I don't want to go into too much detail, but I have read all of the comments about how to calculate the weight (corresponding force exerted on a given amount of mass based on earth's gravitational field).Correct, a weight can be calculated using the number of atoms/molecules times the molecular weight of the atom/molecule. What I am not able to find in my search that brought me to this blog, is how vehicle manufacturers define a tom of Carbon Dioxide. I found one definition that is the amount of CO2 that fits in a cube with 27m sides.... This seems incomplete; at what pressure and temperature is the gas at when it occupies this container? The statistic that I read is that a savings 15 million gallons of fuel is realized while eliminating 160,000 tons of CO2 from entering the atmosphere. Assuming that a gallon of fuel weighs 6.5 lbs, 15M gallons weighs 48,750 tons, only 30% of the weight of the fuel. Throw in the principle of conservation of mass, there is no way that that the statement can be correct unless there is some definition for a Ton of CO2 other than 2,000 lbs.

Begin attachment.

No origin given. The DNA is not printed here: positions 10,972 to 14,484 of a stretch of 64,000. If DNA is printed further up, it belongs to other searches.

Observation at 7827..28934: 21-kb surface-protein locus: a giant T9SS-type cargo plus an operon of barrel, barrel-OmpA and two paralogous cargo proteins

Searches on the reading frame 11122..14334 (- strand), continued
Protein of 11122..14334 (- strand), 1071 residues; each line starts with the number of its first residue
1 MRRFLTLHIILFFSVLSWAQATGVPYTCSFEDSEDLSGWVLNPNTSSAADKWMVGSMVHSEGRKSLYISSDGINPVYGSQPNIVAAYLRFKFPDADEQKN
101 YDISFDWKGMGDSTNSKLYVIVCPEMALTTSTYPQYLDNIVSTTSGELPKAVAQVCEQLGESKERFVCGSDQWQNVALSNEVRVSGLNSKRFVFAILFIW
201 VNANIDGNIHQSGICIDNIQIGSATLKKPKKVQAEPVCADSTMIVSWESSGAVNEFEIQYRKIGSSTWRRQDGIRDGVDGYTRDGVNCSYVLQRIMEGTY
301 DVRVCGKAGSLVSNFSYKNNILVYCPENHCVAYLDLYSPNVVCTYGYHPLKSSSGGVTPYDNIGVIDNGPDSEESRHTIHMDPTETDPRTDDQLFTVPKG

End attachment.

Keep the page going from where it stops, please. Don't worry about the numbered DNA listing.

Can anyone answer this question?